IMF chief cautions on harmful impact of inequality

WASHINGTON Tue Feb 25, 2014 3:54pm EST

International Monetary Fund (IMF) Managing Director Christine Lagarde takes a question at a news conference during the G20 Central Bank Governors and Finance Ministers annual meeting in Sydney, February 23, 2014. REUTERS/Jason Reed

International Monetary Fund (IMF) Managing Director Christine Lagarde takes a question at a news conference during the G20 Central Bank Governors and Finance Ministers annual meeting in Sydney, February 23, 2014.

Credit: Reuters/Jason Reed

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WASHINGTON (Reuters) - Rising inequality can damage economic growth and social ties, and may also cause political instability, the head of the International Monetary Fund warned in a speech on Tuesday.

IMF Managing Director Christine Lagarde sounded the trumpet on rising income disparities for the second time this month, in a speech at Stanford University, after also broaching the issue during a lecture at the BBC.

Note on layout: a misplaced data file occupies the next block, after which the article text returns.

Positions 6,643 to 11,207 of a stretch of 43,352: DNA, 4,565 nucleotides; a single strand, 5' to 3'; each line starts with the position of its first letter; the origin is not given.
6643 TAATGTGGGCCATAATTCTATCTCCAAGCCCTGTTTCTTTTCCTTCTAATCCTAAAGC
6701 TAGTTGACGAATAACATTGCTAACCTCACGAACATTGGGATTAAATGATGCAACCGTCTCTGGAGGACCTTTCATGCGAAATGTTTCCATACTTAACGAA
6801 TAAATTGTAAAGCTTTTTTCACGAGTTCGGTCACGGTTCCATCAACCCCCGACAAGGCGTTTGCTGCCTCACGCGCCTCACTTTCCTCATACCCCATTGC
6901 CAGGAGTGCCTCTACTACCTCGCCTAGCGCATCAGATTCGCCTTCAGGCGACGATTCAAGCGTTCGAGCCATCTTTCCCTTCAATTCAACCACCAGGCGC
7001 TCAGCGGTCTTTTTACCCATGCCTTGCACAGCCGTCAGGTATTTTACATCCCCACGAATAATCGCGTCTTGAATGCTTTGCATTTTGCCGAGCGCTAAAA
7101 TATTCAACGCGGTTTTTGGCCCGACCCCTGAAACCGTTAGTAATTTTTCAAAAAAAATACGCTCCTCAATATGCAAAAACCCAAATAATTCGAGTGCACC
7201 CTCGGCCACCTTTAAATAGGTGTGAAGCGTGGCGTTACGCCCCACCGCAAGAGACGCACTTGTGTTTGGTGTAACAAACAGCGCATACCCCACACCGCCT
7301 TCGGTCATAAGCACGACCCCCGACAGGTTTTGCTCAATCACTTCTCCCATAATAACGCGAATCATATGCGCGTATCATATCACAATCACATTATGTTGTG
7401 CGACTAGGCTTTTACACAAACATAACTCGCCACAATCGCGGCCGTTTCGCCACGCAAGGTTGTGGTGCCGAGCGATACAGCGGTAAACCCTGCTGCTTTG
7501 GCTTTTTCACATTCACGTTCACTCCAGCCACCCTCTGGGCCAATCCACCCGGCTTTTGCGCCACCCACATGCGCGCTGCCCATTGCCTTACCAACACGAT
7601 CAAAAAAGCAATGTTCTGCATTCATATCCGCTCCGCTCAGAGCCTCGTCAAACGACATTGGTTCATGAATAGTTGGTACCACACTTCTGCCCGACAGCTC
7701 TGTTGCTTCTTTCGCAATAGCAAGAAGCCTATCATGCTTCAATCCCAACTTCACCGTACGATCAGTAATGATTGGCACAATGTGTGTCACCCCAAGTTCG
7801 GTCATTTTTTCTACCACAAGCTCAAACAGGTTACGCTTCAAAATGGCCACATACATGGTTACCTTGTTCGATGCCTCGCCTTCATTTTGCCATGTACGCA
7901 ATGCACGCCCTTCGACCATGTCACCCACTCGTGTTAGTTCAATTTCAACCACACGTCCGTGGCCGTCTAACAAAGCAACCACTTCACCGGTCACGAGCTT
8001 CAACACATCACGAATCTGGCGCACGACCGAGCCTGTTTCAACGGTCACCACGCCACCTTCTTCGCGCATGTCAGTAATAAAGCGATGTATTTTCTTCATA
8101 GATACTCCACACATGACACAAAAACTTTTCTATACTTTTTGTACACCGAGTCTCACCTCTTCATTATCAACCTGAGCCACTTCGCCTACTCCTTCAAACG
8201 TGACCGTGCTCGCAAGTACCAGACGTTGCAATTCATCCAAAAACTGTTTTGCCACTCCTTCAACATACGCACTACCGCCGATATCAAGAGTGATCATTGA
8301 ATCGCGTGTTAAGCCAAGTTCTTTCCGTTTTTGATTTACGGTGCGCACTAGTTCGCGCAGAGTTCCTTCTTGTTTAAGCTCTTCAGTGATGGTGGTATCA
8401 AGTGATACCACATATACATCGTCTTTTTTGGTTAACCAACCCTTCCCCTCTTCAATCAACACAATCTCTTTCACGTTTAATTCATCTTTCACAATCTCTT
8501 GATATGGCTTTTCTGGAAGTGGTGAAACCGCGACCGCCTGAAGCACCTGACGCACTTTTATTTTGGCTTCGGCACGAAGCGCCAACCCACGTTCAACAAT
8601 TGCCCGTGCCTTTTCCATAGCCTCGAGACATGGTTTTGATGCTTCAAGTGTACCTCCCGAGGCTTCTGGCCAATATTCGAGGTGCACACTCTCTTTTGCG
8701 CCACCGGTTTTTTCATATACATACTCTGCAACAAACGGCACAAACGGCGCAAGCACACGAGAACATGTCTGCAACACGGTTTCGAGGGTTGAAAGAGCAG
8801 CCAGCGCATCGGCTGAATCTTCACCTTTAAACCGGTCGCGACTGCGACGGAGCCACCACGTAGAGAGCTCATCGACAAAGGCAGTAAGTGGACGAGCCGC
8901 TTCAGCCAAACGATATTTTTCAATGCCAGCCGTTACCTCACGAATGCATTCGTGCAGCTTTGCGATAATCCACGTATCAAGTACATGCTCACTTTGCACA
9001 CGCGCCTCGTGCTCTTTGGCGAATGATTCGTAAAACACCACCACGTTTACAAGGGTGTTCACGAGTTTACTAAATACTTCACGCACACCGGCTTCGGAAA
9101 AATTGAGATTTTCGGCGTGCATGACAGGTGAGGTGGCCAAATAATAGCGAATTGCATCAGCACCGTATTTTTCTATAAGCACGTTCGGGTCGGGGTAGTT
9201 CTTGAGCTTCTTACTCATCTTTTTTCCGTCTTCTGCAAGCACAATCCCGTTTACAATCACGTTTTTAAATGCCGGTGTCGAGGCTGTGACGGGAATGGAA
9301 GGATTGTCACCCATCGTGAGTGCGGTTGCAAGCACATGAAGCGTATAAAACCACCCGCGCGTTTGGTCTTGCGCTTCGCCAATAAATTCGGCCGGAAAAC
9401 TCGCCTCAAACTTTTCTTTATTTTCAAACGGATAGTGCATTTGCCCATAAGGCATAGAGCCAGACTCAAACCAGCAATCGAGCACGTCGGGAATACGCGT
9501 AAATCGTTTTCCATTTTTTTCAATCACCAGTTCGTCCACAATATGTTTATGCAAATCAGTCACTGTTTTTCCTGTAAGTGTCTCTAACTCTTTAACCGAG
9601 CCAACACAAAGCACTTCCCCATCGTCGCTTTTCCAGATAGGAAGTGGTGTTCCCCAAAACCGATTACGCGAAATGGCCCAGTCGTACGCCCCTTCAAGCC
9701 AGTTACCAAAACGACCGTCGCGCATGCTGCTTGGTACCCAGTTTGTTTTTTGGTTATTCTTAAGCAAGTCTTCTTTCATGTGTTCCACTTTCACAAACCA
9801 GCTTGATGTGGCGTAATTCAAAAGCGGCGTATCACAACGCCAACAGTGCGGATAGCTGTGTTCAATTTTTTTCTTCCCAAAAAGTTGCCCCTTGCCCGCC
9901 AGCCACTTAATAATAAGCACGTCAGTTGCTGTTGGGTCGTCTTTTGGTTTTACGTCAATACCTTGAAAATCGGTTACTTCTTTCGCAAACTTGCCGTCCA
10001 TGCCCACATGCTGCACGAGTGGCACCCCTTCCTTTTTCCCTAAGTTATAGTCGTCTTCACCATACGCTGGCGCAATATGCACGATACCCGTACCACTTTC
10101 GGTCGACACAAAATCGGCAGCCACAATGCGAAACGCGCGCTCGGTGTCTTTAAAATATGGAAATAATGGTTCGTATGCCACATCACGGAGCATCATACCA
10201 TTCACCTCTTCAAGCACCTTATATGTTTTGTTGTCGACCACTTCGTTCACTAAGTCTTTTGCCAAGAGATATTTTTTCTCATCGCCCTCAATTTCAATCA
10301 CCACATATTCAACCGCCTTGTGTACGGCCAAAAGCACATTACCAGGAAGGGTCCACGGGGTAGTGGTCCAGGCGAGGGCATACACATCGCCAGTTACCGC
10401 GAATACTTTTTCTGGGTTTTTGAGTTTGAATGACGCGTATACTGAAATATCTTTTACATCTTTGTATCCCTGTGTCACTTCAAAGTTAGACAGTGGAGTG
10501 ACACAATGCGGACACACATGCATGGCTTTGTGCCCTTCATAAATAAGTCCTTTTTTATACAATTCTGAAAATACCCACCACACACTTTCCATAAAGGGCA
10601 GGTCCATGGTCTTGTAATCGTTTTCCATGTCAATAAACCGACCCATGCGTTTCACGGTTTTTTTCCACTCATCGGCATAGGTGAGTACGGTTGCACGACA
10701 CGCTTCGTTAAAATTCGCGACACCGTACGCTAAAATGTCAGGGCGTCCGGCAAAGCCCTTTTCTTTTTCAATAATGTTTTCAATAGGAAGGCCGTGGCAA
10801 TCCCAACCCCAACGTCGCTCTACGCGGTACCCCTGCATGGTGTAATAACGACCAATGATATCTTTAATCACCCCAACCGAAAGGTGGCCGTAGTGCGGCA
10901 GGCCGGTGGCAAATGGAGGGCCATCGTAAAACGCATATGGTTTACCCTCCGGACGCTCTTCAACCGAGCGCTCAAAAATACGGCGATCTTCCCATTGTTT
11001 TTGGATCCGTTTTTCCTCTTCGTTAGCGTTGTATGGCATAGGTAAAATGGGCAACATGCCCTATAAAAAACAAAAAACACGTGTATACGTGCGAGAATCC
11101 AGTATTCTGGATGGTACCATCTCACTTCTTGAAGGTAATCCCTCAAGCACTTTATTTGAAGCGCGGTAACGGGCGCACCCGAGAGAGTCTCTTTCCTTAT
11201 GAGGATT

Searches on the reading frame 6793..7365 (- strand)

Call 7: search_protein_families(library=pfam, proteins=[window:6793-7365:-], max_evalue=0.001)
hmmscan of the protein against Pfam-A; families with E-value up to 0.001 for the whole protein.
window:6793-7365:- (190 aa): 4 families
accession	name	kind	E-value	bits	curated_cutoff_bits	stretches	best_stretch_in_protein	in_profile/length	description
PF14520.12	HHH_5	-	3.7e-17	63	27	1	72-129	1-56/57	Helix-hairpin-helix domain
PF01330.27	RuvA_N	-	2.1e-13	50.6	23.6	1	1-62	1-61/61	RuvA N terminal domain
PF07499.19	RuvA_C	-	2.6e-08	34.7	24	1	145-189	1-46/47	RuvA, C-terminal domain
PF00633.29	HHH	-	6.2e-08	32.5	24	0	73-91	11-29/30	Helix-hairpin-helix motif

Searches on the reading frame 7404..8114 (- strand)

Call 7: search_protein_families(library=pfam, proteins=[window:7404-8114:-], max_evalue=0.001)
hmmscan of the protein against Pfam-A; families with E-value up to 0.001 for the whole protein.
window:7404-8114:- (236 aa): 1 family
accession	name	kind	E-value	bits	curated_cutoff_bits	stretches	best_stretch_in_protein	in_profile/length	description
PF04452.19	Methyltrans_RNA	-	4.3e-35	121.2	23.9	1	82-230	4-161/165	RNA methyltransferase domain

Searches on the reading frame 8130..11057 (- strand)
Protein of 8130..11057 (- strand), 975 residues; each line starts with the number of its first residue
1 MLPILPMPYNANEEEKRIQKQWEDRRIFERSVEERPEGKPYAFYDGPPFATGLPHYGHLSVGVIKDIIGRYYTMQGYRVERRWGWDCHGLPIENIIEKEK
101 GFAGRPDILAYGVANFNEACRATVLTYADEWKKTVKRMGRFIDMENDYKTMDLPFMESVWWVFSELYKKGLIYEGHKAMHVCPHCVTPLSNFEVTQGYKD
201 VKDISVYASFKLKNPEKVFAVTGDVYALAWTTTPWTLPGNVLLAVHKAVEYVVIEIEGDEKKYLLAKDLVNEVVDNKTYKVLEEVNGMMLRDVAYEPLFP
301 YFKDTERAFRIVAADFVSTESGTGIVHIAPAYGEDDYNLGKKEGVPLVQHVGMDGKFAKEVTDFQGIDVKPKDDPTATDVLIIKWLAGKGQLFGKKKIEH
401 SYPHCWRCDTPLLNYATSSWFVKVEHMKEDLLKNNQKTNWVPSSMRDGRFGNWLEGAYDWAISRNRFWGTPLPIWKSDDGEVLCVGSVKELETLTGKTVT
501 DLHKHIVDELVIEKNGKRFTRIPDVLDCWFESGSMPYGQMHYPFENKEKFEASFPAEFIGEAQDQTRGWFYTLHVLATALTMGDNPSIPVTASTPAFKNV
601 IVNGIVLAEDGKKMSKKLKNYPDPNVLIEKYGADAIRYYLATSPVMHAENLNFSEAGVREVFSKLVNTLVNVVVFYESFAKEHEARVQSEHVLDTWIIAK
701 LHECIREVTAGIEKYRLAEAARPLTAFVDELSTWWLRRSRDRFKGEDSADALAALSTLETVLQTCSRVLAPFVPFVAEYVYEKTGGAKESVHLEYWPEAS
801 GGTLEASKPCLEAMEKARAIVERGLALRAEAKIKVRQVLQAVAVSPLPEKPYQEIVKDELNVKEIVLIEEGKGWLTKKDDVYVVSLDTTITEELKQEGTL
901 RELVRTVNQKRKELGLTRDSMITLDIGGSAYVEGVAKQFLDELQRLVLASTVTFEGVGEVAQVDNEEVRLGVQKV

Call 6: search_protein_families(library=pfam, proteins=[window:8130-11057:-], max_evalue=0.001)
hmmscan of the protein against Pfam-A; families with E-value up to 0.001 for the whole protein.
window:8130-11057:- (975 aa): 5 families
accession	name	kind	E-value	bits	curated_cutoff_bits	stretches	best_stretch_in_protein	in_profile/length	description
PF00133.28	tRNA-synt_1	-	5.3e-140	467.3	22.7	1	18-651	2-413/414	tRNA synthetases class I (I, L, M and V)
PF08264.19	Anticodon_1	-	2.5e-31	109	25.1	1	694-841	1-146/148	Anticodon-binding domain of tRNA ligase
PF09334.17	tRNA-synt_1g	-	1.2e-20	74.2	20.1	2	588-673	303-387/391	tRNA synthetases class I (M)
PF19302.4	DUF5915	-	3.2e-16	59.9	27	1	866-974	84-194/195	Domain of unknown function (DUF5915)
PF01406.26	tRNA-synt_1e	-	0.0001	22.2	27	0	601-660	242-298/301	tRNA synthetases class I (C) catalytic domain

"Rising inequality and economic exclusion can have pernicious effects," she said, according to prepared remarks, pointing to IMF research that shows income gaps can lead to slower and less sustainable growth.

"In the years ahead, it will no longer be enough to look simply at economic growth," she said. "We will need to ask if this growth is inclusive."

Lagarde's recent speeches have sought to put the IMF at the forefront of some of the biggest global debates, including on inequality, gender and climate change.

The World Economic Forum (WEF) also warned this month that the chronic gap between rich and poor is getting wider, posing the single biggest risk to the world this year. Extreme weather events were the second most likely factor to cause systemic shocks, according to a WEF survey.

Lagarde said technology may be contributing to rising income disparities, and called for better education to prepare people to deal with a rapidly changing interconnected world.

She also said the world needs to focus on a "multilateralism" where all countries feel responsible for solving global problems.

"The good news is that we already have some key institutions of multilateralism at our disposal," she said. "Think about the IMF, for example."

(Reporting by Anna Yukhananov; Editing by Chizu Nomiyama)

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